HRM Policies in the UAE Human Resources Essay

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HRM policies in the UAE

Human resources play an integral role in any organization. The allocation of human capital is critical to the overall success of the organization. Depending on the particular industry, talent and its subsequent retention is directly correlated to the overall profitability of the firm. In many instances, as is the case in our current economic cycle, improper human resource activity can have a profound effect on our overall society. By employing and retaining the correct individuals for the corresponding position, both the business and society benefit. For example, the most creative individuals will be placed in the positions that utilize their talent most effectively. This talent will thus be cultivated in the position allowing the individual to grow and develop. This development allows the individual to create products or solutions that another individual with less talent may overlook. This is primarily how Microsoft, Google, Intel, and IBM countinue to generate new and innovate products decade after decade. They simply have the right people in the right places through the use of HRM.

Human Resource Policy Number 1-

"The labor laws in Dubai thus have mandated weekly an individual needs to dedicate 48 hours professionally. Any issues pertaining to overtime or extra working time would be permissible strictly in the fields of security and hospitality, while barring many other mainstream jobs"

I do not agree with this policy, as the UAE is inhibiting its own growth. There should not be a mandate on the amount of hours a particular individual in Dubai should work. If individuals desire to work 50 hours a week, I believe it is in the nations best interest to allow that individual to do so. For one, depending on the industry, more goods or services are being produced. The more goods being produced or the more supply of goods, the cheaper the products are to society in general terms. Further, the individual is earning more wages that will allow him to purchase more goods or services for his own personal consumption. By purchasing these goods, he in turn, is creating demand. With this demand, companies will be forced to hire to compensate for the increase in the amount of goods and services needed. By capping hours, the UAE is actually hindering the process which is in direct competition of its goals. This policy, I believe should be loosened to allow all industries to allow are individuals to work as the demand for the products dictates. This will allow labor to be used in hire demand industries more efficiently, while also eliminating labor in industries will low demand for their goods and services. This, in turn, will create more efficiency in UAE nations in regards to their HRM policies.

Human Resources Policy Number 2-

"Under the new HR policy in Dubai there shall be better salary structure in action, and incentives. Altogether a revised and attractive pay structure has been ushered and encouraged by the government in Dubai."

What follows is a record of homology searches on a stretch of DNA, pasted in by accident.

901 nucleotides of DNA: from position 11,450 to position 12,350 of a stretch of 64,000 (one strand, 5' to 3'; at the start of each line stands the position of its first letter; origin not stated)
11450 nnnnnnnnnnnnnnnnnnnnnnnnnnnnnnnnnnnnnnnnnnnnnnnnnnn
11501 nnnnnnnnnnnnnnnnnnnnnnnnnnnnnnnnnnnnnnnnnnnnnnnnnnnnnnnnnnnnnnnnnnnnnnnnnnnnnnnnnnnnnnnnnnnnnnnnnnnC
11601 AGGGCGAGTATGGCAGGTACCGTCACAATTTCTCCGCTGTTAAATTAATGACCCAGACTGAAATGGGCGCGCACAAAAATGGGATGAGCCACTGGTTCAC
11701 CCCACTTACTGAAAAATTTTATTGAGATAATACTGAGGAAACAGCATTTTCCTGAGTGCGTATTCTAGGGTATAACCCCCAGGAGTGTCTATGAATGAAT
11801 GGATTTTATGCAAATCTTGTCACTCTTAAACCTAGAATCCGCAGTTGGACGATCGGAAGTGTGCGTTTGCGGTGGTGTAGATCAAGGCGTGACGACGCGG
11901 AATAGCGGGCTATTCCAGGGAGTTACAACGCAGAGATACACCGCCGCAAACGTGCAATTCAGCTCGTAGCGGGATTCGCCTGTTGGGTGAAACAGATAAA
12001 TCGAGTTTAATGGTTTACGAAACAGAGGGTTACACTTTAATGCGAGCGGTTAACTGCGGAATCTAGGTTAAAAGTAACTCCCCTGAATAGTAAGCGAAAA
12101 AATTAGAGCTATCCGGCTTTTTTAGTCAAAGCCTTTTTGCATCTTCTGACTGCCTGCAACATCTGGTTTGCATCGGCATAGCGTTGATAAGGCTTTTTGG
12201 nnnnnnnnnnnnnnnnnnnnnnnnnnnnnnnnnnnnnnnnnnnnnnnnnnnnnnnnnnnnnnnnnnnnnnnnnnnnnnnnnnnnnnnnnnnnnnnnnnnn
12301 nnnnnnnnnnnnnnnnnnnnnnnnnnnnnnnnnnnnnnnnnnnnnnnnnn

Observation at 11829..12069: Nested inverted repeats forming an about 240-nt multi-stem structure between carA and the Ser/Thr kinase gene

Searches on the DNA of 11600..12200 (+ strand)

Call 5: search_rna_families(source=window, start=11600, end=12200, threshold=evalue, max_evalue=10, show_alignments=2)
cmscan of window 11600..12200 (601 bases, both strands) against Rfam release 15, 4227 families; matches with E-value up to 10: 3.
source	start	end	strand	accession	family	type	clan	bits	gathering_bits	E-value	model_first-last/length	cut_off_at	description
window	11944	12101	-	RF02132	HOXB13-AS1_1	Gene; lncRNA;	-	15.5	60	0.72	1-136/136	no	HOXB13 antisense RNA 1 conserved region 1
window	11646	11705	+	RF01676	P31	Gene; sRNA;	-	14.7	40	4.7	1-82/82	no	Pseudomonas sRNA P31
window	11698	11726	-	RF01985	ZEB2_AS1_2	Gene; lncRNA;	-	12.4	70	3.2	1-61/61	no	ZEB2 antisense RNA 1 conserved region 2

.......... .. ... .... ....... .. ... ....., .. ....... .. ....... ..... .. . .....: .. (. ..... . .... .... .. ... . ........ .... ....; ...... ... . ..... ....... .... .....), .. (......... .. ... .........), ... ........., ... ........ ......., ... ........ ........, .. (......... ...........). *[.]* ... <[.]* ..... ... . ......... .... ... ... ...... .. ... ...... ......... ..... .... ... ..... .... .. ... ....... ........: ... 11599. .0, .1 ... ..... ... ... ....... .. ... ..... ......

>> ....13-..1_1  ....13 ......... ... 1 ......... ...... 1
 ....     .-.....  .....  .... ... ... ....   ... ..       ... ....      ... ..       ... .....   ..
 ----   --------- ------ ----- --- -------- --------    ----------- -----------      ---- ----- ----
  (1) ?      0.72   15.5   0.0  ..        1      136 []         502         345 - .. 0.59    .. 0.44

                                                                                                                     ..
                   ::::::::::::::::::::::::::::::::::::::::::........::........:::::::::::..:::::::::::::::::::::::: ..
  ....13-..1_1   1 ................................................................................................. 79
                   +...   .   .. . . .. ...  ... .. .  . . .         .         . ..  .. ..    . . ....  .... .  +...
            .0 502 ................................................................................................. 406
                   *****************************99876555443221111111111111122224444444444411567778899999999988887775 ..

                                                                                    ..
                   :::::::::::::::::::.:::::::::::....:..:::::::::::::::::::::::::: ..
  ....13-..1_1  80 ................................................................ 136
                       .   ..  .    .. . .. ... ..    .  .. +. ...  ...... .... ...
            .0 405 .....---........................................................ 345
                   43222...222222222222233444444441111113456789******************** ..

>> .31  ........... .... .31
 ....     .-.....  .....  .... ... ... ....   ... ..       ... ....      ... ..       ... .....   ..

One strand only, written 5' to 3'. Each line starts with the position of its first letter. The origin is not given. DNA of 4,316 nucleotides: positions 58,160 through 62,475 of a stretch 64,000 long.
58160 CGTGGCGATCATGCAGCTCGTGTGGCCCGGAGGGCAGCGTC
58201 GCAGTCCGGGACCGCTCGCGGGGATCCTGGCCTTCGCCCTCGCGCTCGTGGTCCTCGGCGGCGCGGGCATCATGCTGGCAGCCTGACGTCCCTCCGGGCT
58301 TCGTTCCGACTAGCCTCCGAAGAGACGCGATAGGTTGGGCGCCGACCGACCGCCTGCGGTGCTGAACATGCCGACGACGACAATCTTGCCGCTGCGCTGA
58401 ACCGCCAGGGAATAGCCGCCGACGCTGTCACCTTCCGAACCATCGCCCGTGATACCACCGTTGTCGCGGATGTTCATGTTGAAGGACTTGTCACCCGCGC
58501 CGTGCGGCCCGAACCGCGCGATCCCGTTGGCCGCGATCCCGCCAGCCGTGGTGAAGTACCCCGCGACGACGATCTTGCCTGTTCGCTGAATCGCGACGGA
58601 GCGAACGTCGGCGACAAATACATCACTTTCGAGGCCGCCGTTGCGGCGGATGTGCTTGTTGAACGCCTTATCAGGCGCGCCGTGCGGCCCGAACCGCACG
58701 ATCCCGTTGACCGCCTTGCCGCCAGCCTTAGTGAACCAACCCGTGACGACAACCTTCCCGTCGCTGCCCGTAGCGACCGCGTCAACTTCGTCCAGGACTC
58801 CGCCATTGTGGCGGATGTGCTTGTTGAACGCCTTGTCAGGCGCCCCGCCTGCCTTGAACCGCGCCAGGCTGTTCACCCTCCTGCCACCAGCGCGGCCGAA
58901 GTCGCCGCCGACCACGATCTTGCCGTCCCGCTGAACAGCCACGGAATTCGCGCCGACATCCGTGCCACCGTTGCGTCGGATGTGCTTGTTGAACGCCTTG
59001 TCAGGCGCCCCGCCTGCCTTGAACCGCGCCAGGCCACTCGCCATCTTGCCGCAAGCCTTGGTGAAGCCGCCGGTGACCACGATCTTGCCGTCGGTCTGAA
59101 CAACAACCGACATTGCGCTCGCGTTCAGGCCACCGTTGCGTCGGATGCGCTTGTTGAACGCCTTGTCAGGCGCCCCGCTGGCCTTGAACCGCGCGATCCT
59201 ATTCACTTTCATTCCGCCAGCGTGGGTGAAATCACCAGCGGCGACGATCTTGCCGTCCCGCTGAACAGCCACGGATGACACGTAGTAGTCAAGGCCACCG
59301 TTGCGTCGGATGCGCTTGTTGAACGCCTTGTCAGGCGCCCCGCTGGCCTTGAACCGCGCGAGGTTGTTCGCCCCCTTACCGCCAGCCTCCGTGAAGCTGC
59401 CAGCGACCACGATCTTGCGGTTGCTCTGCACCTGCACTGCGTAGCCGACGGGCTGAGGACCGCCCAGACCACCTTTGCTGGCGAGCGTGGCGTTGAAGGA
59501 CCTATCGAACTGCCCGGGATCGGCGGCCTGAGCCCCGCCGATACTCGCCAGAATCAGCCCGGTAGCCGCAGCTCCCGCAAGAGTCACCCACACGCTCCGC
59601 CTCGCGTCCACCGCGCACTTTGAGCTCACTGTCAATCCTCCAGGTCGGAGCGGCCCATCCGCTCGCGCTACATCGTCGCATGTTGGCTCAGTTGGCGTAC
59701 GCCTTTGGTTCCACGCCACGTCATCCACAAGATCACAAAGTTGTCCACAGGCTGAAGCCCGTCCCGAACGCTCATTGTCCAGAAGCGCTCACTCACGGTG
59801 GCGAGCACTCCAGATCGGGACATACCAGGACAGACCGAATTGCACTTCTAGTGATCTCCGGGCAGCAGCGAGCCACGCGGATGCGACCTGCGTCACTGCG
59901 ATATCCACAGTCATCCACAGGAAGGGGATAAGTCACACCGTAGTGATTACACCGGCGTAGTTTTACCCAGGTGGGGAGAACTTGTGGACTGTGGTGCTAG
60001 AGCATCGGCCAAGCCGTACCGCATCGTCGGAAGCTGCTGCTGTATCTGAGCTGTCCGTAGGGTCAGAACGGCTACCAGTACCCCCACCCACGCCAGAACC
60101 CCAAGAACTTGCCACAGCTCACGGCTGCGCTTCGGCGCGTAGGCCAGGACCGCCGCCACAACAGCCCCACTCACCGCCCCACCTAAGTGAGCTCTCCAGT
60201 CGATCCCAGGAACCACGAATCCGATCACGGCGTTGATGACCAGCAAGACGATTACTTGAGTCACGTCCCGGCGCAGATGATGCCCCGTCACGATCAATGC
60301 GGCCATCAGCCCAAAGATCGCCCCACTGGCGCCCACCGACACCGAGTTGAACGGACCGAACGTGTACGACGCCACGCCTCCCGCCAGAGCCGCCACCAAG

Human Resources however can be a detriment to our society is used in an incorrect manner. Here, the UAE is developing a value system predicated on money and achievement. This system and its subsequent compensation methods may do more harm for the economy than good. I say this, because relying soling on compensation, may in turn create a system of cheating in the UAE in order to receive more compensation. When given the wrong incentive, which in this instance is only monetary, individuals with the UAE are encouraged to cheat. Depending on what industry these incentives are in located within will determine the extent of the damage to the UAE. This is a very contentious issue that has been given little attention in the media or through general conversation. I believe it is vital to the overall mission of the UAE, to effective deal with this issue.

To elaborate on this point I will use our current economic situation as an example of an incorrect incentive structure and its possible consequences to the UAE. The following two examples are from both the financial services and health care industries. They both illustrate brilliantly how human resources, and in particular incentives can be a detriment to society. I believe this comparison to be relevant as the UAE is aspiring to obtain a capital structure similar to that of the United States. In its effort to persuade and entice individuals to relocate to the UAE, countries like Dubai are offering attractive compensation packages. What is not being considered are the implications of solely relying on compensation as a means of obtaining "talent?" The following examples are classic cases that could occur to the UAE or Dubai if corrective actions are not undertaken.